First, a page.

The Fish Factory-Turned-Arts Complex That’s Revitalizing Reykjavík’s Arts Scene
If you’re one of the 2.3 million tourists expected to visit Iceland this year, you’re in luck. The capital city of Reykjavík, home to a modest 120,000 inhabitants, has been graced with a major new arts complex.
Dubbed the Marshall House, the complex officially opened to the public on March 18th and welcomed over 4,000 visitors (a significant turnout for small city). It serves as the new home to the existing artist-run spaces Kling & Bang and the Living Art Museum, as well as a permanent project space and studio for leading Danish-Icelandic contemporary artist
This is not your token art destination in the style of the Guggenheim Bilbao or Fondation Louis Vuitton. Rather, the Marshall House is located in a former herring factory—a lofty, bright-white building lined with windows that sits on the industrial end of Reykjavík’s harbor. The surrounding area, known to locals as Grandi, is increasingly emerging as a new cultural district, populated by shops and restaurants.
Built in 1948 with U.S. aid from the post-World War II Marshall Plan, the 1,800-square-meter warehouse sat vacant for years before local architecture firm Kurt og Pí hatched a plan for the arts complex. Coordinating with local contemporary art gallery i8 (which represents Eliasson in Iceland), the architects developed a team of interested occupants. Together they pitched the ISK 450 million (just over $4 million) redevelopment to the owner of the building, the fishing company HB Grandi (the neighborhood’s namesake). Kurt og Pí then obtained a 15-year lease funded by the City of Reykjavík to establish the Marshall House.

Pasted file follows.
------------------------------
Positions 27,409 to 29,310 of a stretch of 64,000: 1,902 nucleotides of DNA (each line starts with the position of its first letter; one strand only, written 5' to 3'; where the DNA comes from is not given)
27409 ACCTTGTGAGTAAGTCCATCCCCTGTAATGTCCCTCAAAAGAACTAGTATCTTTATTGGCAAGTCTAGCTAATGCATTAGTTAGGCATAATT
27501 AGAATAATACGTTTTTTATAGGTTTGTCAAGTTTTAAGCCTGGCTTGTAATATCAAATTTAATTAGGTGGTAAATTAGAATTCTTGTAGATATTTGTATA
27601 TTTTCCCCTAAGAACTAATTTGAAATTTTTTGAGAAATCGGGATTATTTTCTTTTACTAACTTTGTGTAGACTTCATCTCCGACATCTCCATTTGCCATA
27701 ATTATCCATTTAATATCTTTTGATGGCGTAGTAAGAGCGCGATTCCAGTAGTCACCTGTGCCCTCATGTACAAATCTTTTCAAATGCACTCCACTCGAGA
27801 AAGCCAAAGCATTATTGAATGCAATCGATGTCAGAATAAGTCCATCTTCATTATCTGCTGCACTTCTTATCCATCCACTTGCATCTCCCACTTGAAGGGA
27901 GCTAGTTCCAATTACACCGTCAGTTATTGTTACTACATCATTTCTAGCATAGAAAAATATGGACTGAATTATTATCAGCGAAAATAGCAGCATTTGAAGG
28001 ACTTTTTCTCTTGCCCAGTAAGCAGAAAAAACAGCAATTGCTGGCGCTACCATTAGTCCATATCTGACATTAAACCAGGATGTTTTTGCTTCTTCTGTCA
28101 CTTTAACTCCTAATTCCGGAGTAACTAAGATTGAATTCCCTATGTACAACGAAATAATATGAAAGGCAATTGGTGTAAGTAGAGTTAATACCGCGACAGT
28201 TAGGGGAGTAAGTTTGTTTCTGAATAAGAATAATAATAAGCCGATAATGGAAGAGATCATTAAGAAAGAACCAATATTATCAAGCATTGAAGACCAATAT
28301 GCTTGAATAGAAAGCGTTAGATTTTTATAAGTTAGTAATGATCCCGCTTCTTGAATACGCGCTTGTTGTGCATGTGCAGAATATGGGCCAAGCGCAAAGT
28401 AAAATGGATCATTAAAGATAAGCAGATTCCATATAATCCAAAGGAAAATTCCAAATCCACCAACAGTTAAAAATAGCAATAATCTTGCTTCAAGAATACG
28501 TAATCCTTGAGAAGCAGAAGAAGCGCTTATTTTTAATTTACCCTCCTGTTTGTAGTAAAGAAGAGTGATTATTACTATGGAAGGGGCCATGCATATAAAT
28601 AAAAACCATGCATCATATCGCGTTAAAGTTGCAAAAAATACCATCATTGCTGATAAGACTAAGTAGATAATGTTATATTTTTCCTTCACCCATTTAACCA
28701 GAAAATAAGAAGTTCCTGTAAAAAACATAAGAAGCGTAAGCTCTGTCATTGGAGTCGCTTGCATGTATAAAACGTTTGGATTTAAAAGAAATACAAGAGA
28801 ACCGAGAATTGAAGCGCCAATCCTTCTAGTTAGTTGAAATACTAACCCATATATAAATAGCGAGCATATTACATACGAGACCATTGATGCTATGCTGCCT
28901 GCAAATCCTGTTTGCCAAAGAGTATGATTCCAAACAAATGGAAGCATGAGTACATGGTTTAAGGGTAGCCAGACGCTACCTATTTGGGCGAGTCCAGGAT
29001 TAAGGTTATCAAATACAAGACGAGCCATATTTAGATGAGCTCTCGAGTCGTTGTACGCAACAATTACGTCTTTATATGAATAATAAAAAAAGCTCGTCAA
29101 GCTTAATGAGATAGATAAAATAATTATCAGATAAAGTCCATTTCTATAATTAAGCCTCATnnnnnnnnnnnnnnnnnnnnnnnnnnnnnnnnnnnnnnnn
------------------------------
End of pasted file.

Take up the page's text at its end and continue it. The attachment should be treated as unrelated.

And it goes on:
The space arrives following a rapidly changing real estate climate in the city over the past decade. Following the major financial crisis of the late 2000s, the number of new residential buildings being built in Reykjavík plummeted, and tourism exploded (due in part to the depreciation of the krona). And last year, new laws were passed to regulate Airbnb and other temporary rental practices that have contributed to rising housing prices. Within this context, artist-run spaces Kling & Bang and the Living Art Museum have struggled to survive and keep their spaces.
“It’s a new level for the art scene here,” Ingibjörg Sigurjónsdóttir of Kling & Bang told me over coffee at the gallery’s new headquarters. The site overlooks the harbor and fishing warehouses, while the gleaming Harpa concert hall (its faceted glass facade was designed by Eliasson) lingers in the distance. The gallery launched its new space with “Bad Company,” a group show of artists who recently graduated from art school in Iceland or those with close ties to the country.
“There’s not much of a commercial art scene here, so being an artist and having exhibitions is very different than other places,” she added. Founded in 2003 by 10 artists, the influential collective has become expert in occupying disused (often leaky) buildings that sit idle while waiting to be sold. As such, the group has had to move frequently.